New experimental theoretical evidence identifies jacquingitis as a dual-top insulator


A comparison of the ARPES experimental data and the simulated (DFT) surface spectral density shows that clear features with linear intersections at point M correspond to surface states. Courtesy: National Center for Research Competency (NCCR) MARVEL.

Topological insulators (TI) are bulk insulating materials, which, however, exhibit metallic conductivity on their surfaces. This conductivity is guaranteed by the topology of the volume band structure — the surface possesses these states, while the symmetry determining the topological index remains unchanged.


In the so-called strong TIs, these states are protected and therefore present on all surfaces. However, in weak TIs, these properties are protected only on surfaces with a certain orientation. For example, the addition of two-dimensional TIs, i.e., QSHI, to form a three-dimensional crystal usually leads to a weak TI without protected states on the upper or lower surfaces of the crystal: there are metallic surface states inherited from the boundary states of the two-dimensional TI, as well as the plane of the insulating surface, which lies perpendicular to the laying direction.

Recent theoretical work, also conducted by MARVEL researchers, suggested, however, that this may not be the case for folded or voluminous jacquingite. The study suggested a more complex scenario – the material may be a topological crystalline insulator (TCI), as well as a weak TI. In TCI, the topology is defined by symmetry about the plane of the mirror, and metal surfaces can be detected on surfaces perpendicular to it. This state can be expected in the material due to its triple mirror symmetry. Jacutingaite also supports translational symmetry in layering, which means that it can also have weak TI properties. However, until now there have been no experimental results on the structure of volume zones.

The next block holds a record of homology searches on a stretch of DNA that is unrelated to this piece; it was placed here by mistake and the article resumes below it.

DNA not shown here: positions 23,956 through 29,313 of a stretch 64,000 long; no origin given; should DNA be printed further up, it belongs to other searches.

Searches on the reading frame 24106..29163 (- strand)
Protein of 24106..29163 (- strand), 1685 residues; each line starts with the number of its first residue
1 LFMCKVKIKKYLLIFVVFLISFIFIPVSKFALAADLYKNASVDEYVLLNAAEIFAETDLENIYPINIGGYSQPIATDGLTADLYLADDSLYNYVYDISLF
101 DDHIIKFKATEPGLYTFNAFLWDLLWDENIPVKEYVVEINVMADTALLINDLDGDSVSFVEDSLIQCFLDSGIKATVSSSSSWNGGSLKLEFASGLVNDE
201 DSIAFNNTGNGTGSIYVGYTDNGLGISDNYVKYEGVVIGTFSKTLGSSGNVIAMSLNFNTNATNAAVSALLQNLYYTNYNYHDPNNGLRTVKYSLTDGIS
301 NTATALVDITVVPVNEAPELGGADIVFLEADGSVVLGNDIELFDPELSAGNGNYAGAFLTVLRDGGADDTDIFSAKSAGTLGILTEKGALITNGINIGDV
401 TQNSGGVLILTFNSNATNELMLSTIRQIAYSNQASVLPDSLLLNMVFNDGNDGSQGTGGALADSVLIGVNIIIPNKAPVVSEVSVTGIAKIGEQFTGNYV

Studies initiated by Theos EPFL and conducted in collaboration with the Department of Quantum Matter Physics at the University of Geneva and other groups, including a diamond light source in the UK, are currently describing the first synthesis of jacutite single crystals and used the sample to confirm their dual topological nature by comparing the volume and surface electronic structure determined from angular resolution photoemission experiments (ARPES) based on a synchrotron with DFT calculations. Paper, bulk and surface electronic structure of a semi-metal with a dual topology Pt2Hgse3was recently published in Physical Review Letters,

The work revealed topologically protected surface states in the plane of natural cleavage (001) of the material, which is unexpected, since it should rather support a weak topological phase, since it is a set of two-dimensional QSHI. The calculations of some topological invariants confirmed the weak phase of the topological insulator, usually characterized by gapless modes on the side surfaces, but completely jagged states on the upper and lower surfaces. Therefore, surface states found on surface 001 were considered a manifestation of a different topological phase.

<div data-thumb = "https://scx1.b-cdn.net/csz/news/tmb/2020/1-newexperimen.jpg" data-src = "https://scx2.b-cdn.net/ gfx / news / 2020/1-newexperimen.jpg "data-sub-html =" The crystal structure of bulk yakutaite (Pt2Hgse3), in red and blue, is one of two maximally localized Wannier functions that underlie the J3KM tight binding model. Courtesy: National Center for Research Competency (NCCR) MARVEL ">

<img src = "https://scx1.b-cdn.net/csz/news/800/2020/1-newexperimen.jpg" alt = "New experimental theoretical evidence identifies jacquingite as a double-top insulator” title=”The crystal structure of bulk Yakutaite (Pt2Hgse3), in red and blue, is one of two maximally localized Wannier functions that underlie the J3KM tight binding model. Courtesy: National Center for Research Competency (NCCR) MARVEL.”/>